2) I just want people to be happy: After doing financial planning full-time for over a year now, primarily for readers of this blog, I have learned that basically everyone feels the same. Whether they make $120,000 or $1.5 million, almost everyone feels like things are going pretty much OK and they wish they had a little more money to do or buy a few extra things or retire a few years earlier. There is a ubiquitous sense of “near happiness” with a chaser of scarcity that I hope we can all shake over time. Happiness is ultimately a choice we make, not a math equation we solve. Let’s make that choice sooner rather than later.
With that context and those objectives in mind, let’s first look at our household income, estimated taxes, big-picture spending projections, and expected savings rate for 2023.
Here you see our various sources of income. While my pay is variable based on how many clients I serve in a given year, I expect to make ~$150,000 in 2023. Add in ~$3,000 for the few columns I write for WCI and a little work I do to help Andrew Paulson at StudentLoanAdvice.com (all you Kaiser docs in California that are suddenly eligible for PSLF are keeping SLA very busy right now), and, in total, I expect my income to be about $153,000 this year.
Megan’s salary as the WCI podcast producer is more predictable, though for reasons I’ll discuss later, her paychecks are $139 per month.
If you read my most recent column about how structural lower back problems and dentistry don’t play well together, you’ll know that I also receive $7,000 per month from my own occupation long-term disability insurance policy. If I hadn’t been cheap and short-sighted with my Future Benefit Increase rider, this amount could have been much higher. At the same time, we are very grateful for what we do receive.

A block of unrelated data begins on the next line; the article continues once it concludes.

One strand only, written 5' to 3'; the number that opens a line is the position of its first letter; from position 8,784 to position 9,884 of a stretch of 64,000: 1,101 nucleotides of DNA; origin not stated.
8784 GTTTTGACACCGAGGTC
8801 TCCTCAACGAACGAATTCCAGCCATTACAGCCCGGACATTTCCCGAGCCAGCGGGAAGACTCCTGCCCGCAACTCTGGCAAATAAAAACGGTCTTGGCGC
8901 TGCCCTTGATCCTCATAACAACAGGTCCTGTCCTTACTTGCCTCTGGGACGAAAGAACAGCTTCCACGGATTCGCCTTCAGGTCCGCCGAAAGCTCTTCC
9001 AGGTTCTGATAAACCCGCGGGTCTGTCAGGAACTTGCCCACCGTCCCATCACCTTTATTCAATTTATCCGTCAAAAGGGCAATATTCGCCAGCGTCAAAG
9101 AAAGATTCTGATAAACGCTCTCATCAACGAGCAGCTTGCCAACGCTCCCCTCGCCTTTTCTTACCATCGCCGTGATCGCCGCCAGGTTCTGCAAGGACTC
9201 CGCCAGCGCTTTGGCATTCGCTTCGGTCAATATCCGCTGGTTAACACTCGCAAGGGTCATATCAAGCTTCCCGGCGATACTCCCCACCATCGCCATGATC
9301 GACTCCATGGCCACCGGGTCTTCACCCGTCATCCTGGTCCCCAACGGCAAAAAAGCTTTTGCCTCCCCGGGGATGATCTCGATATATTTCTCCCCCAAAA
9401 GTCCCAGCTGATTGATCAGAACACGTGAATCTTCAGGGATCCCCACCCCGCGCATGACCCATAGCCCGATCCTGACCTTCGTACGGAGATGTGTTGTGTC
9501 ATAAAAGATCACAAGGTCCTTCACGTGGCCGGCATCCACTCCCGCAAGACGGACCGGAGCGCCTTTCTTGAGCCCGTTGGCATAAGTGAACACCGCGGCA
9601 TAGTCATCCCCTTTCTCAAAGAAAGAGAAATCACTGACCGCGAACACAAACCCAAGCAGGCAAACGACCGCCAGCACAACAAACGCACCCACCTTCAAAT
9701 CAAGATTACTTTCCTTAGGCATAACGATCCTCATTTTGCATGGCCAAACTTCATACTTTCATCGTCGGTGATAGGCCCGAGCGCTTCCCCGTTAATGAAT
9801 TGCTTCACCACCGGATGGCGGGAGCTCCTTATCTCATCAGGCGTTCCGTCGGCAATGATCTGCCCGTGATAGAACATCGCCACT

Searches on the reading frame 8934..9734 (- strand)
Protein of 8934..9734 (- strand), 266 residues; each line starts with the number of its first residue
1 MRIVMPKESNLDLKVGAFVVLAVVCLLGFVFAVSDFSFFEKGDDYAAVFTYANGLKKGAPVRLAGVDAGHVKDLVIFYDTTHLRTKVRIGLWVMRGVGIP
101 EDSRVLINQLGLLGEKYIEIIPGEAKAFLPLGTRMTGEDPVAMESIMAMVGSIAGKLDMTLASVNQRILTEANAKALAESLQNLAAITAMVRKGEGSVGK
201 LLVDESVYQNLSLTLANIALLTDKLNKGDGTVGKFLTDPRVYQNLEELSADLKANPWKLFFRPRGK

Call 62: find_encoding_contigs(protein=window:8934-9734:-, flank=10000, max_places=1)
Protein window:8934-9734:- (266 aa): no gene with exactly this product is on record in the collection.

This disability income is tax-free, which is why a savvy reader may have noted that our tax burden is remarkably low for our income level. For those who are interested, our effective tax rate is 21.5% and our marginal tax rate is 27%. More on how that impacts our retirement savings decisions in a moment.
Not included here is compensation that our culture sometimes forgets to consider but is worth pointing out. WCI pays for 80% of our medical insurance premiums ($13,530) and gives Megan a $6,500 match in her 401(k). I also receive a 4% match (~$6,000) and a $100 per month work-from-home stipend. Not to mention the FICA taxes paid on our behalf by our employers or the value of when Jim and Katie Dahle take the WCI employees on a team-building trip and the WCI conferences.
Overall, our 34.5% savings rate is respectable and puts us on pace to be “work optional” around age 60.
More information here:
How We're Spending Our Salaries
Now, let’s look at how we sliced up our $297,000 in 2023.
Deciding how to prioritize cash flow can be a difficult decision for families of any income. Finding the balance between eliminating debt, saving for retirement, and living a joyful life in the present is a challenging and dynamic process for many.
We have four stops on our cash flow train that help us determine how to slice up our income:
- Pay ourselves first.
- Save for future expenses.